I had a rough day of tics yesterday, and I was yelping loudly and jerking my body pretty violently in a good majority of my classes. It was a long, long day and not a very fun one. I only have three more days left of official classes as a senior at my high school, and I have SOOOO much work — tests, projects, essays, exams and much more.
It is a very stressful time, so no wonder my tics are bad right now. To make matters worse, I had an incident with one of my teachers (Ms. P) that made me feel very self-conscious and frustrated.
Ms. P is very, very strict and gets mad when people try to leave to go to the bathroom during class. In my specialized learning plan, though, it specifies that if I need to leave the room when I am having a lot of tics that I can — no questions asked.
Sometimes my tics just get really bad in class and I need to walk around, get a drink of water and/or go somewhere to really let my tics out. The problem is that Ms. P is just so used to me yelping and jerking in class that I think she must have forgotten about this accommodation.
My tics were getting really bad and I needed to get up and walk around, so I asked to go to the bathroom. But like I said, Ms. P forgot about my accommodation. I guess my yelps and jerks are so normal for her and everyone else in the class. This can of course be a very good thing, but in this case it had its downside.
She wouldn’t let me leave the class at first and kept asking “Is it an emergency??” “Is it urgent??” What kind of question is this? I am a senior in high school, and I should be allowed to leave the class without asking permission — any time I want, regardless of if I have accommodations or not!
I was not going to say to the entire class, “My tics are really bad, and I need to get out of here walk around or pretty soon I am just about going to fall over and be writhing around on your floor!” OK, so maybe I am exaggerating just a bit here, lol.
Anyway, by the time she eventually let me leave the classroom I was so flustered and anxious that I wasn’t really in the clearest state of mind. She asked me to bring my phone up to her desk so she knew I wasn’t leaving to text, but because I was so ticcy and anxious I brought my computer up to her desk instead of my cell phone.
Computer … cell phone … same difference when you are so ticcy you can’t hold your body still or stay quiet for more than 5 seconds! Ms. P proceeded to laugh at me in front of the entire class though and make a total scene out of my mistake.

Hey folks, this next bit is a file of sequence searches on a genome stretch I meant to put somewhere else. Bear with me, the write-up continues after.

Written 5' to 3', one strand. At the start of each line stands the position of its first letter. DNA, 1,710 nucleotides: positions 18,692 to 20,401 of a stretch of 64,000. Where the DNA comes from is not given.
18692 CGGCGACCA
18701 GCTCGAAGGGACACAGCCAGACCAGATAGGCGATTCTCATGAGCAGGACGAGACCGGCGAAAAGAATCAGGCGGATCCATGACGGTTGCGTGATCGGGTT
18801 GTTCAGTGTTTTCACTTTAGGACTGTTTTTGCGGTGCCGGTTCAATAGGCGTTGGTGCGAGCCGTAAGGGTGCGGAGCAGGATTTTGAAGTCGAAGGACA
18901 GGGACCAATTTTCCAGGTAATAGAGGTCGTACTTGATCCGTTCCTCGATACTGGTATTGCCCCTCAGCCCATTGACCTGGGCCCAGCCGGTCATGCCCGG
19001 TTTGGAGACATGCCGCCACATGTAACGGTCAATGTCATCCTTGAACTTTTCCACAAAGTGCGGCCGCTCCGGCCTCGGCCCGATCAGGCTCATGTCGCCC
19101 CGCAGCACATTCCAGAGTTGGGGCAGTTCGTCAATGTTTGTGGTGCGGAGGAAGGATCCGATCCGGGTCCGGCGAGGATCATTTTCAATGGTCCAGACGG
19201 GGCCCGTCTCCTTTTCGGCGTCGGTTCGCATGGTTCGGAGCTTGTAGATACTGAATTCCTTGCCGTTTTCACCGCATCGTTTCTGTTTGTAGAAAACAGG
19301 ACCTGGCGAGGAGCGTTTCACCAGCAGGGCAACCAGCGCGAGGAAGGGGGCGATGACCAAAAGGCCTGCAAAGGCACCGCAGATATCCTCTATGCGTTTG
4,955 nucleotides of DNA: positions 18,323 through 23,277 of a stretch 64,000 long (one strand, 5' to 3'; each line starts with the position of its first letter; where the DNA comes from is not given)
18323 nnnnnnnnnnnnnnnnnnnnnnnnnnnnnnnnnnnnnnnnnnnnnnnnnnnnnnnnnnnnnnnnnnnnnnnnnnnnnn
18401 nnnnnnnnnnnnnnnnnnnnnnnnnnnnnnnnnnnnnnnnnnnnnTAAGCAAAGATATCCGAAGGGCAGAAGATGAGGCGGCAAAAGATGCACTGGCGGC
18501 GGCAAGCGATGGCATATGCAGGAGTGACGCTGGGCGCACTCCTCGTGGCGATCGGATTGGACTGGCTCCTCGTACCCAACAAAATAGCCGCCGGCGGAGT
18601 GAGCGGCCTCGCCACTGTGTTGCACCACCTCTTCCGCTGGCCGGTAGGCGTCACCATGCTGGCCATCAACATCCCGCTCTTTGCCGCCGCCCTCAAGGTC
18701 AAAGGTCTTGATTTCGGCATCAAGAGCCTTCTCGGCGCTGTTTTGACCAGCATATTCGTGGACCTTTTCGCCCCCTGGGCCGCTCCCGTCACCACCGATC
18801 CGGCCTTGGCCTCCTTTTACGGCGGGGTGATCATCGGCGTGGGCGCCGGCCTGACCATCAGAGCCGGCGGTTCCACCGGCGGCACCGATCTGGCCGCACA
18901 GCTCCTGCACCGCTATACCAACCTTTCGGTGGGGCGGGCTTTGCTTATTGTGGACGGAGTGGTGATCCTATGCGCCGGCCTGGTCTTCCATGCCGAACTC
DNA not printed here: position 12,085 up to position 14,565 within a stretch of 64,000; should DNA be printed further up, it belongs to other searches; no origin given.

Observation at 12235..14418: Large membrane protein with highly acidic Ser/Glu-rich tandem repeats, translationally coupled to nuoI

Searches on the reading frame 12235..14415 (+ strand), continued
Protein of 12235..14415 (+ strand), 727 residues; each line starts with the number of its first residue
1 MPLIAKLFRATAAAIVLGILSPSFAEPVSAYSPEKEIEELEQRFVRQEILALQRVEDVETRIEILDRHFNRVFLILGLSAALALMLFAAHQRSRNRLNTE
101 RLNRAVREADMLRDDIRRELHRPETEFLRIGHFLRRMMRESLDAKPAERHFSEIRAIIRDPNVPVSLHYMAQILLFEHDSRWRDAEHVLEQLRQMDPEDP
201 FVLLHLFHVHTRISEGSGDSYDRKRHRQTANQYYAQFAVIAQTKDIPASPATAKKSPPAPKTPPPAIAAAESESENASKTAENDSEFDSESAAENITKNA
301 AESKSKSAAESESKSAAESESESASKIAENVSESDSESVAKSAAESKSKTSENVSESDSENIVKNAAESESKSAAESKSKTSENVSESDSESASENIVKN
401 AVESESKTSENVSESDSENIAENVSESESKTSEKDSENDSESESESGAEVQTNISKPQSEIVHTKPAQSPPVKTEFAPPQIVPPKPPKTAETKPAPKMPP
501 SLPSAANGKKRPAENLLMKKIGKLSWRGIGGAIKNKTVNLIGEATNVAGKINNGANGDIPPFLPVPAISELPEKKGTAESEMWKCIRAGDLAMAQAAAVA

I was so embarrassed that she was laughing at me like this in front of the whole class and pointing out my mistake in such an obvious way. Have a heart, lady … I’m yelping and jerking my body so bad that I feel like I am going to fall over any second now … the least of my worries is if I bring the right piece of technology to your desk.
I quickly told her I didn’t have my phone with me and rushed out of the classroom. It took me about 5 minutes to collect myself again to the point where I was only yelping and jerking moderately, but I knew I had to get back in the classroom because Ms. P would surely be mad if I stayed out longer.
When I got back in, Ms. P said, “Well, look who decided to join us again,” in a very derogatory manner. I must have looked like a dog with its tail in between its legs scooting back to my seat. Not my finest moment. I was so pissed but also embarrassed at the same time!
I wanted to go to my friend the learning specialist and tell her the whole story and get all my anger out, but I only have three days left of school — what would be the point? Thank God I will never have to deal with Ms. P again after these next three days.
My best friend Tie Dye made me feel better when I told her the story of what had happened. She agreed that Ms. P was totally out of line and that it was really rude of her to act that way toward me. It’s not that she has it out to get me, though — Ms. P has it out to get all of her students in general. She’s one of those teachers who just hates teenagers, I guess, no matter what their situation.